FIG. 8 shows in schematic side elevation a fourth embodiment utilizing a plurality of cams on a horizontal barrel.

FIG. 9 shows yet another constructional form utilizing a screw-adjusted cam.

FIG. 10 shows in side elevation a cam position indexing device.

FIG. 1 shows a machine for trimming, bevelling and grooving a spectacle lens 1 gripped between two rubber pressure pads 2, 3 mounted rotatably on the lower end of a carriage 4, the drive being provided either manually or by a motor 47. Carriage 4 is pivotally and slidably mounted on a shaft 5 rigid with the machine stand 6. The machine includes a grinder 7 rotating on an untranslatable shaft and consisting of a set of juxtaposed grinding wheels of different types suited to the kind of work to be done, such as for instance a roughing wheel 7a, a diamond-chip wheel 7b formed with a V-shaped annular groove thereon for cutting a large bevel on the edge of the lens, a cylindrical diamond-chip finishing wheel 70 and a diamondchip wheel 7d formed with a V-groove of smaller size than the groove on wheel 7b so as to cut a small bevel. Alongside compound grinder 7 is positioned a small-diameter grinding wheel 7e of suitable width for grooving the lens. Lens 1 is pressed against grinding wheel 7 or 7e by a spring 48 or a counterweight 49 rigid with carriage 4. It will be understood that each of the springs 48 and counterweight 49 may as well be used alone.

The rubber pressure pad 3 is carried on the end of a shaft 8 the other end of which carries a template 9 of shape matching that of the lens to be obtained and which contacts a feeler of adjustable level 10 when the grinding operation has imparted the required dimensions to the lens.

In accordance with the invention feeler 10 is devised in the form of a drum which is made up of two parts 10a, 10b of different diameters and of which the shaft is supported On stand 6 and cooperates with a time-delayed microswitch 11.

A micromotor 12, fast with the machine stand and the feed circuit of which comprises microswitch 11, carries on the end of its shaft a cam 13 shown schematically in side elevation in FIG. 2. As FIG. 2 clearly shows, cam 13 is a circular sector against which bears a facing friction surface 14 formed on the top of carriage 4. The shaft of motor 12 carries, between cam 13 and the motor itself, a second cam 15 consisting of an eccentric disc formed with a catch 16 adapted to close a second micro switch 17.

Carriage 4 additionally carries a stop 18 which, when lens 1 contacts grinding wheels 7, is engaged between the prongs of a fork 19 which is movable parallel with the shaft 5 of carriage 4 and the position of which can be adjusted by a venier 20 fixed to stand 6.

At the other end of carriage 4 is fixedly mounted a cam follower 21. A rotatable barrel 22 bears on its periphery a plurality of cams of substantially frusto-conical shape the axes of which are parallel to that of shaft 5 and of which two are shown at 23 and 24 respectively in FGI. 1. These cams are respectively associated to the different finishing operations and can be shifted in parallelism with shaft 5 by means of verniers 25 and 26 respectively, fast with stand 6. Each of cams 23 and 24 is formed with an axial bore therethrough, through which is longitudinally slidable a rod protruding from the cam and terminating in a head 27 for cam 23 and a head 28 for cam 24. Cam follower 21 engages between one of the cams (e.g. cam 23) and the corresponding head 27 when lens 1 contacts the grinding wheel selected for effecting the finishing operation corresponding to the particular cam which has been previously selected by a suitable rotation of the barrel and positioned opposite follower 21. A spring 50 urges each head toward its cam so as to retain follower 21 in pressure contact therewith.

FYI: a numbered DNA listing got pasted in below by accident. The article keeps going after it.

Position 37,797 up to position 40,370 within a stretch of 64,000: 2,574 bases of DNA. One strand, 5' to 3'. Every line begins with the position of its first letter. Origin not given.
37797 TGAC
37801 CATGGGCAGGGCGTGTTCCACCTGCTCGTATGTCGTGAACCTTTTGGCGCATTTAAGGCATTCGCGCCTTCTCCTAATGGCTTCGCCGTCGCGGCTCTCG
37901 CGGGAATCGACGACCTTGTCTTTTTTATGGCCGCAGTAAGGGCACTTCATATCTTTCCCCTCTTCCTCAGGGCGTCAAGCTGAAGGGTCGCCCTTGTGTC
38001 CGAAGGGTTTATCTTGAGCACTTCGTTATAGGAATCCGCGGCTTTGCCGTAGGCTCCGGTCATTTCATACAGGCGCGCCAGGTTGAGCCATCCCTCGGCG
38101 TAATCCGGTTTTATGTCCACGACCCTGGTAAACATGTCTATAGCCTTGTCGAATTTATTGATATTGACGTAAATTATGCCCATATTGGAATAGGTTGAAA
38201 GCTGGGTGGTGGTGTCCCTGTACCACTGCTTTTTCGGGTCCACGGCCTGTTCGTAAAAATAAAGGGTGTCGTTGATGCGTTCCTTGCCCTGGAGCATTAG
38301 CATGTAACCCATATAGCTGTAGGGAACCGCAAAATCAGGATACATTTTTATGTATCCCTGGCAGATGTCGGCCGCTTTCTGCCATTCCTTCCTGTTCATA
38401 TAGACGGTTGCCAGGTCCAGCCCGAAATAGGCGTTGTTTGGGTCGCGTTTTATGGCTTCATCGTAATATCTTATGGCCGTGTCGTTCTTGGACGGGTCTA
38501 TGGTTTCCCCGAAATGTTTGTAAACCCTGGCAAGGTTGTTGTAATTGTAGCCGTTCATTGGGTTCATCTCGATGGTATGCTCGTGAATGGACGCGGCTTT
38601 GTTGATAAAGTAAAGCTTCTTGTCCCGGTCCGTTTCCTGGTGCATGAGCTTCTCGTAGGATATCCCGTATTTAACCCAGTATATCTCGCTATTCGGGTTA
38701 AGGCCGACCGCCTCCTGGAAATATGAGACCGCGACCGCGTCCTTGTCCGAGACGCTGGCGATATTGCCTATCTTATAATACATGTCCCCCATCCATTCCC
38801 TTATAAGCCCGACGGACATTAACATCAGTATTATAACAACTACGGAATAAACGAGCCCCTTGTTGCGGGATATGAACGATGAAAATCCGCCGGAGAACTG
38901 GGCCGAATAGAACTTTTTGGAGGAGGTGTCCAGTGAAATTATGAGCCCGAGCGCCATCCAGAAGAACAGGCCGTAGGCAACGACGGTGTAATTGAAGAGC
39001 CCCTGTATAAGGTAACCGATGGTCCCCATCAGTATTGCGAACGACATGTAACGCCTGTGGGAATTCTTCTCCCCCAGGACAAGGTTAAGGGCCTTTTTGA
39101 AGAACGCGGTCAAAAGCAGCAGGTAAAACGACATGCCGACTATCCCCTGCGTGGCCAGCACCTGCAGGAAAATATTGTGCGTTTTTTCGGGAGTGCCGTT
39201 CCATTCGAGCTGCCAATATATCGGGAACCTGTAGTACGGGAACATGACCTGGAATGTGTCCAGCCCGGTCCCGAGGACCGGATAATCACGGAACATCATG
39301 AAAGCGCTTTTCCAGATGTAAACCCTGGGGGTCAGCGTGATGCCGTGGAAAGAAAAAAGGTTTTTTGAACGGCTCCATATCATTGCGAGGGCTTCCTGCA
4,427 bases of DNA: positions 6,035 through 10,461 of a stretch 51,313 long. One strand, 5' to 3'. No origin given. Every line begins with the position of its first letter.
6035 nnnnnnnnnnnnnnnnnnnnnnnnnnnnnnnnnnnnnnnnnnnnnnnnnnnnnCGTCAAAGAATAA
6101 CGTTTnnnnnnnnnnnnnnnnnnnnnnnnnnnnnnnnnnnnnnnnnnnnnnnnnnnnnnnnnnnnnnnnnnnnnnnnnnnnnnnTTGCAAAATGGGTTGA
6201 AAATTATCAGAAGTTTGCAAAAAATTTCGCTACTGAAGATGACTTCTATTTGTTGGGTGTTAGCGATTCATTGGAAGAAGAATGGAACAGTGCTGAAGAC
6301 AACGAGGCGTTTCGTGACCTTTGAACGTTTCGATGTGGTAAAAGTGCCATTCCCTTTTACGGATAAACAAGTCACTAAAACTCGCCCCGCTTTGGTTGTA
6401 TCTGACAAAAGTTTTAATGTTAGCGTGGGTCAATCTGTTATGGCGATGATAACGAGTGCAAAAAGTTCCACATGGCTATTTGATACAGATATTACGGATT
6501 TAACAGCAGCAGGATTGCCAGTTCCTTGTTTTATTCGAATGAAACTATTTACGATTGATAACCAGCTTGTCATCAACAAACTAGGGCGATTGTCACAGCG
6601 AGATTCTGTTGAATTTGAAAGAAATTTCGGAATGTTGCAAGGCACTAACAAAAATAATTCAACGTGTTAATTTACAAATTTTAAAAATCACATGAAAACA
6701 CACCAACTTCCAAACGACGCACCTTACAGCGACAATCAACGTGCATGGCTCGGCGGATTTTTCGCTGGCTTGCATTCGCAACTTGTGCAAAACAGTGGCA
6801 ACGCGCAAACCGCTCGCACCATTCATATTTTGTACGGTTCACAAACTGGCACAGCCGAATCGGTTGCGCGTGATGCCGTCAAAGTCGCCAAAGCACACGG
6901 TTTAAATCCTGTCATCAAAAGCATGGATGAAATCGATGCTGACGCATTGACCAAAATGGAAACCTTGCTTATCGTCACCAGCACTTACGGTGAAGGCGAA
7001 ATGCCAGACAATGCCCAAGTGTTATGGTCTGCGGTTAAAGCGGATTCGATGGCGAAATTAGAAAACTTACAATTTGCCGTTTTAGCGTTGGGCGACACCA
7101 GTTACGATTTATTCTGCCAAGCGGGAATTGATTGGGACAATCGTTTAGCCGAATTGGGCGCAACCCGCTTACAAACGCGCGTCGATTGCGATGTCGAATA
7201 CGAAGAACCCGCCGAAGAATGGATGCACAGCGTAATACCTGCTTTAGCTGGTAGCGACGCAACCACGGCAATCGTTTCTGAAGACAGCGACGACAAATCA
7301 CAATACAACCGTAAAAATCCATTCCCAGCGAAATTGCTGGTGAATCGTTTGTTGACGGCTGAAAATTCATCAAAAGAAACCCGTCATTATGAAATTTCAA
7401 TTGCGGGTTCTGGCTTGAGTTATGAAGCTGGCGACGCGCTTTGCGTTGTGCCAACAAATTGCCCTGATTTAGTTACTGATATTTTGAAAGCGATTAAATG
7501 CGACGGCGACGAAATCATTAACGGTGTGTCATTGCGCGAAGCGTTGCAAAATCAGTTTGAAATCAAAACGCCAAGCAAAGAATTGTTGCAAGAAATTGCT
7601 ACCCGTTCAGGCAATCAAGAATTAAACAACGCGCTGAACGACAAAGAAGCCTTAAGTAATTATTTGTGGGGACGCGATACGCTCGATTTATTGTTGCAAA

Cam 23 is so contoured as to permit the obtainment of bevels, grooves or facets which faithfully follow the curvature of the lens surface over a portion of a sphere the radius of which is determined according to the curvature to be imparted to the meniscus of the spectaclefra-me, for when changes in the lens grinding radius cause the carriage to rise and descend as the lens rotates about itself, cam 23 and its follower 21 impart lateral motion to carriage 4 of ampiltude dependent upon the amplitude of the vertical motion of the carriage.

The device hereinbefore disclosed works as follows: assuming the machine according to this invention to be in the configuration shown in FIG. 1 in which it is performing a roughing pass, stop 18 is engaged between the prongs of fork 19, and the positively rotated lens 1 bears against roughing grinder 7a which removes material until the template 9 rotating with lens 1 contacts portion 10a of drum 10, at which stage the lens will have the required dimensions over its entire contour. The removal of material then ceases and template 9, which then contacts drum 10 responsively to the aforesaid counterweight or spring, begins to rotate said drum thereby closing microswitch 11.

Through the agency of a timer 51 the delay of which corresponds to the number of revolutions of the drum 10, required to complete the roughing pass, closure of microswitch 11 energizes micromotor 12 and causes cam 13 to be thereby rotated. The edge of the circular sector of cam 13 then contacts friction surface 14 whereby carriage 4 is pivoted about its shaft against the opposing force of the spring or the counterweight at the same time as it is shifted laterally by the friction force.

This lateral motion ceases when follower 21 contacts the selected cam on barrel 22 (e.g'. cam 23), whereupon the carriage ceasesits lateral motion whereas cam 13 continues to rotate since the coefiicient of friction between it and surface 14 is insufiicient to stop the rotation of micromotor 12. When the sector on cam 13 leaves surface 14, carriage 4 pivots about shaft 5, follower 21 engages between cam 23 and its head 27, and lens 1 descends onto the grinding wheel corresponding to cam 23, again responsively to said spring 48 or counterweight.